b) the mole ratio of (I) to (II) introduced into the second reaction zone is in the range of about 1 to about 4 moles of (I) per mole of (II); the mole ratio of (III) to (II) introduced into the second reaction zone is in the range of about 10 to about 500 moles of (III) per mole of (II); the temperature in the second reaction zone is in the range of about 20 C. to about 400 C.; and the pressure in the second reaction zone is in the range of about 50 psia to about 500 psia.
26. A process as in claim 25 wherein:
c) the catalyst in the first reaction zone is a composition comprised of (1) γ-alumina, (2) potassium oxide, and (3) tungsten oxide, the weight ratio of (2) to (1) is in the range of about 0.035 to about 0.045 gram of (2) per gram of (1), and the weight ratio of (3) to (1) is in the range of about 0.085 to about 0.095 gram of (3) per gram of (1), and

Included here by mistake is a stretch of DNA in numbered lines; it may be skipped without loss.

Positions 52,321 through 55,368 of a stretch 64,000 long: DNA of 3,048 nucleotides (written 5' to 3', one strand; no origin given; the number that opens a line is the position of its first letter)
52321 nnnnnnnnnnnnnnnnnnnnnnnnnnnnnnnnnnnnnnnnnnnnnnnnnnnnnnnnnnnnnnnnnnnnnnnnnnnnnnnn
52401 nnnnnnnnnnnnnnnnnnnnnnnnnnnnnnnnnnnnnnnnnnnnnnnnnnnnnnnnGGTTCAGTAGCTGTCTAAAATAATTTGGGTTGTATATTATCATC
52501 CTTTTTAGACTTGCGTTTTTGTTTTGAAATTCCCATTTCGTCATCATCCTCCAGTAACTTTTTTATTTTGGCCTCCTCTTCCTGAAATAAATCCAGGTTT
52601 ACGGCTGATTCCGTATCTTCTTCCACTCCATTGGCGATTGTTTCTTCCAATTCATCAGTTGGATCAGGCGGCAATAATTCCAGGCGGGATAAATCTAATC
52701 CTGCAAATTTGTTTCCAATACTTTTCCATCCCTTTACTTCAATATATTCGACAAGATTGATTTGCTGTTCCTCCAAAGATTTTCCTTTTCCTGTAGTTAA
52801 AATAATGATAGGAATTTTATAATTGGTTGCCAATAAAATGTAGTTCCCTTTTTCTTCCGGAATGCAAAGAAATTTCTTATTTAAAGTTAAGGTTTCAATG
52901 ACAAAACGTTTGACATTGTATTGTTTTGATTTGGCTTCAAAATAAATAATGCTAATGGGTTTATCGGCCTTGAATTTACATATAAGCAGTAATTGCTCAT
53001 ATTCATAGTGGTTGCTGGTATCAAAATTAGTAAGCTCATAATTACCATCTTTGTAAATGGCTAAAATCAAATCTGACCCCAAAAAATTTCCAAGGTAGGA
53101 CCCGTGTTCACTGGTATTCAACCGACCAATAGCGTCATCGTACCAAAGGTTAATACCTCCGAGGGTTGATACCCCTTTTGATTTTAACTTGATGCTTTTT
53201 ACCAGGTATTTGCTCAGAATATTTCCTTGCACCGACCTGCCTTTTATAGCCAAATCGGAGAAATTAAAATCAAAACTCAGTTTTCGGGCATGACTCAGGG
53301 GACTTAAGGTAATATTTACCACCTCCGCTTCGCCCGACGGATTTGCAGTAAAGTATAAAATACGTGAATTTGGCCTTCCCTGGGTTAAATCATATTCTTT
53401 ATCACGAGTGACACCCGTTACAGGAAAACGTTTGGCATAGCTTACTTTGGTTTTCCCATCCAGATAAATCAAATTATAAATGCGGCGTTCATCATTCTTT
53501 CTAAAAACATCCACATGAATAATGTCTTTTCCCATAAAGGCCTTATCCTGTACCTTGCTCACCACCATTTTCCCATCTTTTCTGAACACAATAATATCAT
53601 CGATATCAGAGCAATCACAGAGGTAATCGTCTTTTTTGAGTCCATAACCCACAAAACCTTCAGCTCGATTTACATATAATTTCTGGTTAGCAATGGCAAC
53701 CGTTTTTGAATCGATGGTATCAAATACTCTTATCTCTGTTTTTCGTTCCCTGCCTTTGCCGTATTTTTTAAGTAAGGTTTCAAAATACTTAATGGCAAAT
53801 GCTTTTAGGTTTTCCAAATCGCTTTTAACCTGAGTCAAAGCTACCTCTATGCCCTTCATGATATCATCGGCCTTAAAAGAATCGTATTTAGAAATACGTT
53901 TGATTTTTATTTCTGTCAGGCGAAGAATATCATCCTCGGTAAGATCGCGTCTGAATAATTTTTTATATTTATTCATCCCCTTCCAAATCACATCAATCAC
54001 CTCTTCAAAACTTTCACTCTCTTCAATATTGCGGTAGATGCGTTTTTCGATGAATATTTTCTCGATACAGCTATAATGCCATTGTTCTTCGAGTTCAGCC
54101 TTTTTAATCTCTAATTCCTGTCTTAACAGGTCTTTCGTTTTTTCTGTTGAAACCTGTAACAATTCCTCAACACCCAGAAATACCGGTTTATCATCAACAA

d) the catalyst in the second reaction zone is a composition comprised of (a) γ-alumina, (b) copper oxide, and (c) sodium oxide, the weight ratio of (b) to (a) is in the range of about 0.08 to about 0.12 gram of (b) per gram of (a), and the weight ratio of (c) to (a) is in the range of about 0.04 to about 0.06 gram of (c) per gram of (a).
27. A process as in claim 26 wherein the vapor space time in the first reaction zone is in the range of about 8 to about 12 seconds, and wherein the vapor space time in the second reaction zone is in the range of about 0.1 to about 0.3 second.
Description
TECHNICAL FIELD